Criminals keep tabs on social media. The police routinely remind people not to broadcast police activity on social media during police operations because the criminals are watching your posts. They follow posts about police activity, including photos showing where the police are located, to avoid police movement.

It's not only criminals who are tracking you. The Google Maps app tracks your every move on your smartphone, every day, at all times. If you check out the tracking history, you will see every place that Google has followed you using your phone.

What should you avoid sharing on social media? Netsecurity.com lists five posts you should never make on social media. Never share your own or a family member's full birthdate, your relationship status, your current location, the fact that you are home alone, or pictures of your kids that are tagged with their names.

Ill-advised social media posts are regularly visible to the public. Some of my online friends share examples they've witnessed. Lisa mentions seeing a kid posting a photo of their driver's license, which contains so much personal information. Kim notices that many people post about packing for vacation. Melinda thinks it's scary when she sees people post about their activities while on vacation. The worst thing Heather saw was a post by a girl stating she was about to take a nap in her car, giving the exact location on her college campus.

One of my social media friends has a serious medical issue requiring painkillers. She gleefully posted, "I'm going to be taking my narcotics now, so I feel better. I promise I won't wake up for 24 hours." This announcement is like putting a sign on your front door that says, "I've got drugs, and the door's wide open." There are real, potential dangers of sharing too much on social media. These are some of the reasons people choose not to make an account, or restrict their children from creating accounts.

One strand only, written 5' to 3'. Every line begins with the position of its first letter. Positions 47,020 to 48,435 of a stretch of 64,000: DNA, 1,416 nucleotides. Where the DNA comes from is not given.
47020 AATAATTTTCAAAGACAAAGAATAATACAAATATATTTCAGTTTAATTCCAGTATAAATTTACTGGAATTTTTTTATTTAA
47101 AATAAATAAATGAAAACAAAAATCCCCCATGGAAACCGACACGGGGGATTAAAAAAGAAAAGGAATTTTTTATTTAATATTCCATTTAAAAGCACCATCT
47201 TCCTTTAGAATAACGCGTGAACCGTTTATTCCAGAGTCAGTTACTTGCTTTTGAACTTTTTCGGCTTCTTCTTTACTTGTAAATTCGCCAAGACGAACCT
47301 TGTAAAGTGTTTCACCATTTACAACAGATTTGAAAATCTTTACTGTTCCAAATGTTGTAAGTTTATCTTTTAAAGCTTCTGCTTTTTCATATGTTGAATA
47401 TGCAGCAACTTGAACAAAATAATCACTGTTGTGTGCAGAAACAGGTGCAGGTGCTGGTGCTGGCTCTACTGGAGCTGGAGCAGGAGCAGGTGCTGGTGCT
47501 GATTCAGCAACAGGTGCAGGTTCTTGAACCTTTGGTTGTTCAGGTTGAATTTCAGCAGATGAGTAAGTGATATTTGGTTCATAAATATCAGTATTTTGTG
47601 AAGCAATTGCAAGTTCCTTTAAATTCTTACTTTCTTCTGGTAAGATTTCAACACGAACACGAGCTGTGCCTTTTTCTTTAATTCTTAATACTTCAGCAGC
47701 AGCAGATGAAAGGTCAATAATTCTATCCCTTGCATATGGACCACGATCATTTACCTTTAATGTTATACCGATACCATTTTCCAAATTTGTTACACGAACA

Learn More

Would you like to learn more about the remaining 12 reasons for setting technology boundaries—and more?

2. Cyber Bullying
3. Pornography
4. Sleep Disorders
5. Situational Awareness
6. Technology Rewires the Brain
7. Limits Normal Growth and Development
8. Violent Video Games are Linked to Aggression
9. Less Social Interaction
10. Fidgety Inattention Imitating ADHD
11. Mental Disorders and Stress-related Illnesses
12. Video Games are Designed to be Addictive

TechnoLogic will cover all these topics—and many more—to help you set healthy limits for your children. This eye-opening book offers hope for parents battling the technology monster. Learn how to deal with the harsh reality of technology in your home and how to set technology boundaries for healthy and happy children and teens!

Learn more about TechnoLogic in my video review below!

This is a chapter from my book, TechnoLogic: How to Set Logical Technology Boundaries and Stop the Zombie Apocalypse. You can purchase a copy in print or Kindle version on Amazon.

×
Stay Informed

When you subscribe to the blog, we will send you an e-mail when there are new updates on the site so you wouldn't miss them.

Many Ways to Say “I Love You”
[Free Class] Super Scholarships for Humble Homesch...

Related Posts

 

Comments

No comments made yet. Be the first to submit a comment
Already Registered? Login Here
Tuesday, 27 February 2024

Subscribe to Our Blog

VISIT OUR SPONSORS

Monthly Archive

2024
March
April
May
June
July
August
September
October
November
December
2008
January
February
March
April
May
July
August
September
October
November
December
208 N Western St.
Amarillo, TX 79106
Phone: 1-888-533-2435
Opening Hours: Monday to Friday: 9.00 am to 03:00 pm (PST)
QR Code
No Internet Connection